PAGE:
News Release

Church Donates R1.8-million in Audiology Equipment for Western Cape Rural Clinics

Audiologists servicing rural clinics with scant equipment in the Western Cape will be kitted up with state-of-the-art hearing aids and repair kits.

Written by Nicole Perry

Hearing impaired people living in rural areas of the Western Cape will soon have access to state-of-the-art audiology equipment and hearing aids, thanks to a funded by The Church of Jesus Christ of Latter-day Saints in collaboration with the Western Cape Department of Health. Church and health officials met on Friday, 21 October 2022, at a handover ceremony held at the Drakenstein Municipality in Paarl.

The comprehensive donation includes 136 different types of hearing aids which can be programmed using high-tech equipment depending on a patient’s type or degree of hearing loss. In addition, audiologists visiting clinics throughout the region now have the use of twenty-one brand new portable repair tool boxes, fully stocked with tools and supplies, vital for making immediate minor repairs to hearing aids. Dr Lizette Phillips, Chief Director of the Rural Health Services at the Western Cape Department of Health thanked the Church and promised that “the government would be good stewards of rural health services in utilising the donation for its intended purposes.” Audiologists serving rural communities were burdened by diagnostic audiology equipment that was too old to be repaired and needed urgent replacement.

Ms Megan Davis-Ferguson, Assistant Director of the Service Priorities Coordination, highlighted the impact of automated brainstem response equipment, otherwise known as “Brainstem Auditory Evoked Potentials” (BAEP), used for non-invasive testing of mostly newborn infants to measure the brainstem’s response to sound. She said, “It’s incredibly important to pick up hearing loss in babies as early as possible…which is very important for further management of language, educational and social development.” For some rural districts it will be the first time using this important tool to provide a new screening service for infants.

David Nkosi, a member from The Church of Jesus Christ of Latter-day Saints, shared how remarkable it was to witness the joy of a four-year-old child being able to hear for the first time. He quoted Mosiah 2:17, “When ye are in the service of your fellow beings ye are only in the service of your God.'' When government agencies, the Church, civic services and families collaborate together they can be agents of change, he said. Mr Nkosi added, “There are miracles in helping each other. Today, this [donation] will make someone from somewhere that couldn’t hear be able to hear. Christ will be glorified because it's through Him and His teachings that this is given.”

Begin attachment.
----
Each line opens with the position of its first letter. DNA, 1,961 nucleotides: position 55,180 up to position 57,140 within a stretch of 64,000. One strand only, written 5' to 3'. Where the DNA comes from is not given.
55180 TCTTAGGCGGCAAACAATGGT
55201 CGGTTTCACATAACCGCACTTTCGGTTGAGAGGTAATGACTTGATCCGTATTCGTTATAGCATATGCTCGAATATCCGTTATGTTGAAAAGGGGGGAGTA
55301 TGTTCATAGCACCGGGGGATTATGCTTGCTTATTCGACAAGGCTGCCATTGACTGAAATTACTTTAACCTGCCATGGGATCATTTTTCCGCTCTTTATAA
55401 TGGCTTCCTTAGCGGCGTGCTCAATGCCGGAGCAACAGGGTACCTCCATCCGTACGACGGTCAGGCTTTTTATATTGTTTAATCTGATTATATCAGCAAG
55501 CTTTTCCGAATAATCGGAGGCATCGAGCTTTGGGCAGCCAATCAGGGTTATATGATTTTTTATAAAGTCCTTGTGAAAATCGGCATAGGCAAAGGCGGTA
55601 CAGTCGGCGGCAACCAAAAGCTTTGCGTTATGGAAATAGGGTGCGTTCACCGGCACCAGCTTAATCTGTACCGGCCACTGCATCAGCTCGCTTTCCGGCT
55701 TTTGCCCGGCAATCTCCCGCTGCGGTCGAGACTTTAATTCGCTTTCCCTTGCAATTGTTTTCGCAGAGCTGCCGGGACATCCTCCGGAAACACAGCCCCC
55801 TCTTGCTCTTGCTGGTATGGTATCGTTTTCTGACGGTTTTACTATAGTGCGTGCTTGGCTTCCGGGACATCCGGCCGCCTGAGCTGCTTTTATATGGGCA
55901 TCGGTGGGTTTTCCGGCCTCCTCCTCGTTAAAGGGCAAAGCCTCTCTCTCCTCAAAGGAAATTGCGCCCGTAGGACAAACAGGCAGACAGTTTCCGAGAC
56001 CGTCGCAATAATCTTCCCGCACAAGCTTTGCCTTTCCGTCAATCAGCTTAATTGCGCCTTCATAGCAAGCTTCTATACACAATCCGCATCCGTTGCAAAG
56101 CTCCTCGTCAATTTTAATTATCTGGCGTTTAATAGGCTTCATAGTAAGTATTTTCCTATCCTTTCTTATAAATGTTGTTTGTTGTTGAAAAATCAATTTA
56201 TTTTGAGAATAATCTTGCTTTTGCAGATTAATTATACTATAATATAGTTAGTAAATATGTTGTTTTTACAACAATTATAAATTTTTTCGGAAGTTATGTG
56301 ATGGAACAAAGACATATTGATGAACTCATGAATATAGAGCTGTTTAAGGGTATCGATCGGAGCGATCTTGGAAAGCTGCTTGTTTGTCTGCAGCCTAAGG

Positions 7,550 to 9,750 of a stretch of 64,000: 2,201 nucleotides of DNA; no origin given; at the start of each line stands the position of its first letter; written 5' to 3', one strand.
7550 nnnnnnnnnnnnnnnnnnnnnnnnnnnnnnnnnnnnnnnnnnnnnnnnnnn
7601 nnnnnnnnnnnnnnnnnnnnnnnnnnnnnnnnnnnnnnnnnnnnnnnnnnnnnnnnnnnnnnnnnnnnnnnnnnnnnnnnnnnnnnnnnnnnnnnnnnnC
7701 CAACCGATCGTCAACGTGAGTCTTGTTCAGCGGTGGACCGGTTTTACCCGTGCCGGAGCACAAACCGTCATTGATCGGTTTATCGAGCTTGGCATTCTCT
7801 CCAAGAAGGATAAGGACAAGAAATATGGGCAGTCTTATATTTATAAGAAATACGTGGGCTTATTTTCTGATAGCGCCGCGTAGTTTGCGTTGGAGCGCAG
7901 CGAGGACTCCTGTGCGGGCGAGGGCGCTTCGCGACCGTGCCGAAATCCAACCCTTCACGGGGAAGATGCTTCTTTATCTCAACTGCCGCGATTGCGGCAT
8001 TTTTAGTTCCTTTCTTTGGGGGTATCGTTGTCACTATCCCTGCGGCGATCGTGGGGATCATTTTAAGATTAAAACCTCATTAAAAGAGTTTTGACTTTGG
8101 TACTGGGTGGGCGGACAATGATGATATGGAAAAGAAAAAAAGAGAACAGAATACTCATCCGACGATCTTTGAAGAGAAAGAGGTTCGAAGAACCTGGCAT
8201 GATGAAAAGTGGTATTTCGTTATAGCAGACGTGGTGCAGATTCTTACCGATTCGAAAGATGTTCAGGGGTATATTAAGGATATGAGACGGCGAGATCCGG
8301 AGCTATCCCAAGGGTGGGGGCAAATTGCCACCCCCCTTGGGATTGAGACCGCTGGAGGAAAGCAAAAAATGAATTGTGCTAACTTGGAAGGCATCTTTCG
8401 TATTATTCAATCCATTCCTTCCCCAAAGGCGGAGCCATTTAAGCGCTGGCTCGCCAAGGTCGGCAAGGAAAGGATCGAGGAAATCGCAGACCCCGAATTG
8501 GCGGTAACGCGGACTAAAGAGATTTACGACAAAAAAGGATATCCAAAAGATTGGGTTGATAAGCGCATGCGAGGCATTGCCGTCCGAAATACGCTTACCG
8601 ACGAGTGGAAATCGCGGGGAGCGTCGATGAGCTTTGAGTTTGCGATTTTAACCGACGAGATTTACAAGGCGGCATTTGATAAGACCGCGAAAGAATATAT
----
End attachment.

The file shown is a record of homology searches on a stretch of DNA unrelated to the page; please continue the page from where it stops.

Unavailability of equipment has required patients to travel to major metro centres for testing They are burdened by transport problems can create long waiting times for patients. Dr Phillips, said, “The Rural Health services have for a very long time had to fight for resources for our very under-resourced communities. Communities who have limited access to basic services and who often due to the tyranny of distance also experience additional challenges as far as access is concerned.” Kirsty Campodonico, an audiologist who works at Paarl hospital, confirmed the massive backlog, saying, “We are sitting with a waiting period of 6-9 months… we have around 105 patients waiting at the moment.”

Ms Davis-Ferguson thanked The Church of Jesus Christ of Latter-day Saints for being so willing to listen to the delivery challenges of audiologists servicing the hearing-impaired community. She said, “What is so encouraging about this donation is that it is tailored specifically to each district’s needs… we will see the impact for a long time going forward.”

Ms Freeman echoed these sentiments. She said she often receives heart-warming messages of thanksgiving from individual beneficiaries and said she couldn’t wait to see the impact this donation would have on those who would be receiving hearing aids.

This project is worth approximately R1,8-million (about US$103, 000) and hopes to reach some of the underserved members of the 4-million deaf and hard-of-hearing people in South Africa.

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